New Swiss Treaty Will Allow UK Taxman To "Reach Beyond The Grave"

Wendy Spires Group Deputy Editor London 29 November 2010


An incoming landmark tax treaty between the UK and Switzerland means that the UK tax authorities will be able to “effectively reach people beyond the grave”, the accountancy firm Saffery Champness has warned.

Under the agreement a new penalty is to be levied on accounts which are inherited from the original holders of Swiss accounts who have died and this may entail harsh, unforeseen consequences for the deceased’s inheritors, according to Ronnie Ludwig, a partner in the firm’s private wealth team.

“In many such cases, people may have chosen not to declare interest from offshore accounts because it was not just the interest earned in the hidden accounts that should have been taxed, but the capital sum deposited as well,” Ludwig.

“These capital sums, however, could have been derived from undeclared business dealings, possibly over the internet. However, it is clear now that the authorities will catch up with the evader on death, if not sooner.”

As a result, Ludwig cautions, recalcitrant Swiss account holders who have not declared the capital sum held in the account – as well as the interest accrued on it – to the authorities could end up leaving their heirs with a hefty tax bill.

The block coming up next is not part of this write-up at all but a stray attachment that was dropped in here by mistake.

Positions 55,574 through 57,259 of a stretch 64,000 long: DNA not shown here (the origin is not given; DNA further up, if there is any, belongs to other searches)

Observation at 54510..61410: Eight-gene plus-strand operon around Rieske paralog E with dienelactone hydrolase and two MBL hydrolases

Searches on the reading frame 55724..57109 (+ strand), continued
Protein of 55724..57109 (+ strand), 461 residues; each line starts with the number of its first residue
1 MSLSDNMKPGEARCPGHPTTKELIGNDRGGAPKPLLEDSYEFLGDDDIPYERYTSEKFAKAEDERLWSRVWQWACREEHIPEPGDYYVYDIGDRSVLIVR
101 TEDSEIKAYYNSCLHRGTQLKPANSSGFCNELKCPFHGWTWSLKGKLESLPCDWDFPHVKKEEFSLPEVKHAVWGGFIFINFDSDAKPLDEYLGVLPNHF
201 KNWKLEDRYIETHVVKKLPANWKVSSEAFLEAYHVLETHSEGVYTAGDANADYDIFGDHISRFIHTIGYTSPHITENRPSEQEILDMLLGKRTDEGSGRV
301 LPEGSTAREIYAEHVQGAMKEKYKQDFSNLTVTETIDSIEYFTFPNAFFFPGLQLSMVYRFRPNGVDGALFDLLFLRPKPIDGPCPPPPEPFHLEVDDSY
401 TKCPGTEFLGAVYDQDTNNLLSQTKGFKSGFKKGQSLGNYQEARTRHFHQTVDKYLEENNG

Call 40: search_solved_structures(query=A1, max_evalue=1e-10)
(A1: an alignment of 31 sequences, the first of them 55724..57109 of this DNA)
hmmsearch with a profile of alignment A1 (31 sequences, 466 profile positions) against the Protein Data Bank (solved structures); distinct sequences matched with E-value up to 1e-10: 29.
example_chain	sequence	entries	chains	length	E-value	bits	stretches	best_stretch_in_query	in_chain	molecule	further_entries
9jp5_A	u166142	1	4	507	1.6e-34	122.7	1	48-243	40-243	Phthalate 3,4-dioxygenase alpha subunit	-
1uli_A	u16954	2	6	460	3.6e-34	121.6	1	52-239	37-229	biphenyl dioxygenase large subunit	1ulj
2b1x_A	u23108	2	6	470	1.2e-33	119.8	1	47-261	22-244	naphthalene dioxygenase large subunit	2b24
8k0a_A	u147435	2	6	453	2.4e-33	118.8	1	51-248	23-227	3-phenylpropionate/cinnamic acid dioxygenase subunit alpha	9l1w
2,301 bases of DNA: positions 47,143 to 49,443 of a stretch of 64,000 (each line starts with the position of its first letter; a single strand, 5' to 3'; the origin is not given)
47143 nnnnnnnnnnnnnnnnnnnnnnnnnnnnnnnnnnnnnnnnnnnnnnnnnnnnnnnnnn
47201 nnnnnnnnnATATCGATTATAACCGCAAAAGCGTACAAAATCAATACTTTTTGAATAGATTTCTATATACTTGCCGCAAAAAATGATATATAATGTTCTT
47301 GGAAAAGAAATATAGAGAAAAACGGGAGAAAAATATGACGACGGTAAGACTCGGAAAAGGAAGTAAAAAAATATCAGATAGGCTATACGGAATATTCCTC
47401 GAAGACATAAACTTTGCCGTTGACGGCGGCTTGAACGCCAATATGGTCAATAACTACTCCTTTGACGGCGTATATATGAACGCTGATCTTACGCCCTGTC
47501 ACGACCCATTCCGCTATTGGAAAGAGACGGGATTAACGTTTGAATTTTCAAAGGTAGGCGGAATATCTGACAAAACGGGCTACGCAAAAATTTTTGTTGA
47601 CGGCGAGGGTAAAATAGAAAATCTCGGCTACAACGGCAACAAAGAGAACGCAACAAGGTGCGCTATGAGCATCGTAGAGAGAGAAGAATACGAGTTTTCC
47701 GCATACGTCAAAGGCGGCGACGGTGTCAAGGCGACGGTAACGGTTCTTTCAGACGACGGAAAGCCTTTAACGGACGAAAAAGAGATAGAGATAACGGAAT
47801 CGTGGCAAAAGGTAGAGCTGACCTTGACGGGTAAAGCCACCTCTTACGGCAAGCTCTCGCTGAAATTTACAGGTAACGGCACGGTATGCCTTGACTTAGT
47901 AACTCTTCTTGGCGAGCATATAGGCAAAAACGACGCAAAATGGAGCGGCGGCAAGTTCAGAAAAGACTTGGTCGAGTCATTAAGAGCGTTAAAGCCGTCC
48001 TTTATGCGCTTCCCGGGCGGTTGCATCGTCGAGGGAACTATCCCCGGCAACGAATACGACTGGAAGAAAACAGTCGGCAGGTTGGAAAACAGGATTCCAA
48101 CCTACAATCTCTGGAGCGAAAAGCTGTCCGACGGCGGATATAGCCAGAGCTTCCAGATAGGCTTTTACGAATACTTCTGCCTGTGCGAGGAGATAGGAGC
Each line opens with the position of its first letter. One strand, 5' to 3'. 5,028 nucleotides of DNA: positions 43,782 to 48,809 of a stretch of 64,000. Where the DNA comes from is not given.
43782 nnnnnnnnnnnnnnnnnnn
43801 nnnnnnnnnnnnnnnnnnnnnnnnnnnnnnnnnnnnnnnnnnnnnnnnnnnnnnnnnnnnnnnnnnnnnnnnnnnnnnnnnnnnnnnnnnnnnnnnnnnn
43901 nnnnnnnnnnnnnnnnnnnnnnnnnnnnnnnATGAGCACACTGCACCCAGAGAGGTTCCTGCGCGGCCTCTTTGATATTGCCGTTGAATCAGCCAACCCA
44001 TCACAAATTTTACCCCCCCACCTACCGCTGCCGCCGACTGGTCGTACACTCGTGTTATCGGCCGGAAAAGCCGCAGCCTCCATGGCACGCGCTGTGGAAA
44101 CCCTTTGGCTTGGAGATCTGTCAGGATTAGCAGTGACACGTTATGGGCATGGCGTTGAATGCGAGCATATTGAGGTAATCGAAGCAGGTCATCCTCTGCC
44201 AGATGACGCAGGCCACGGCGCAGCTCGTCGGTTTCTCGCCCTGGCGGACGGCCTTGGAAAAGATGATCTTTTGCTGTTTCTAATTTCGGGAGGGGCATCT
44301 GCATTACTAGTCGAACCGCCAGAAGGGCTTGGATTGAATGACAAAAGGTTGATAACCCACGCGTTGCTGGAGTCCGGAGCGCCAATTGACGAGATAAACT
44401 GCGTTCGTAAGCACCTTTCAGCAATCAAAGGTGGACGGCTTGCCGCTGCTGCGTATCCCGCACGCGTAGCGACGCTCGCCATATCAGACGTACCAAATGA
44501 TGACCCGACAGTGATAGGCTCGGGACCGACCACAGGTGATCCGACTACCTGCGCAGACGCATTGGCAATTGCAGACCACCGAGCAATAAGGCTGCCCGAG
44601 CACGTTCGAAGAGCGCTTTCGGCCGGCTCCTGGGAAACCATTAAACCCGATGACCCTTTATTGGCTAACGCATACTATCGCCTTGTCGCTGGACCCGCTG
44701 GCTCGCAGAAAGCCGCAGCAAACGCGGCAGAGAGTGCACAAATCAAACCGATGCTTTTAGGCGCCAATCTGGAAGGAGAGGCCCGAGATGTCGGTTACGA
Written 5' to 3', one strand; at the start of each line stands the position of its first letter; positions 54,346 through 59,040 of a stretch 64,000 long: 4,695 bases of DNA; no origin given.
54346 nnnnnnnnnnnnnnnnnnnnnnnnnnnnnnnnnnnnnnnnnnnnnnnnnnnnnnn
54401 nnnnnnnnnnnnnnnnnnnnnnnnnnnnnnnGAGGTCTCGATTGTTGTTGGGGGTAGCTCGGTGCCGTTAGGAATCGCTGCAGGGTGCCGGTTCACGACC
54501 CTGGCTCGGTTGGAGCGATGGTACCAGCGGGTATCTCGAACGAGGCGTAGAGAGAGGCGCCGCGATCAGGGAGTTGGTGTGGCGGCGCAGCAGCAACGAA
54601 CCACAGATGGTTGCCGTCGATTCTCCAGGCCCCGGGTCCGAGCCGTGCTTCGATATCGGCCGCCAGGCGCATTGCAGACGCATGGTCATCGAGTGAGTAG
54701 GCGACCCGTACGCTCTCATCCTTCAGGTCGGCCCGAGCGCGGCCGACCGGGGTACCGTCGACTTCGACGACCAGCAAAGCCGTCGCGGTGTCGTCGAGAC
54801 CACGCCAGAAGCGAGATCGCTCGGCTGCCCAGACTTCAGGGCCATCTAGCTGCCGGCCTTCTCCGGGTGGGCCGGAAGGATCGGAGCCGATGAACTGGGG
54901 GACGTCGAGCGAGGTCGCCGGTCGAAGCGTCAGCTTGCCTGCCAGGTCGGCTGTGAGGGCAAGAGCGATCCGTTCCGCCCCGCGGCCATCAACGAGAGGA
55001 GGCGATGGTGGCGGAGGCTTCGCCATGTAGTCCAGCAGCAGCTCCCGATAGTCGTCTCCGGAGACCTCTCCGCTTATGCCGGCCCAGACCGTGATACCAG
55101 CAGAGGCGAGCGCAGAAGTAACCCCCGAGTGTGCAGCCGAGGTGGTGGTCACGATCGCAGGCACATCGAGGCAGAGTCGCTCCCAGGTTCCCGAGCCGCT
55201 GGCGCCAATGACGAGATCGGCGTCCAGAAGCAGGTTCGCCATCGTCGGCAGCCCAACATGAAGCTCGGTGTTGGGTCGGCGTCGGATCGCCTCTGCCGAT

“The world is becoming an ever-smaller place for tax evaders and anyone who may still have undeclared funds offshore would be well advised to prepare a full disclosure report to HMRC,” said Ludwig.

The new tax agreement between the UK and Switzerland will preserve the Alpine’s state’s historic banking secrecy but will impose a withholding tax on all future income from funds held by UK nationals in Switzerland. The UK authorities expect the agreement to bring in a much needed additional £1 billion ($1.6 billion) in tax revenues, however Ludwig is sceptical as to the actual amount that will be raised.

“It will be interesting to see whether the actual tax hike from the deal will meet the government’s predictions, as the yield on recent offshore tax amnesties proved to be only a fraction of initial HMRC estimates,” he said.

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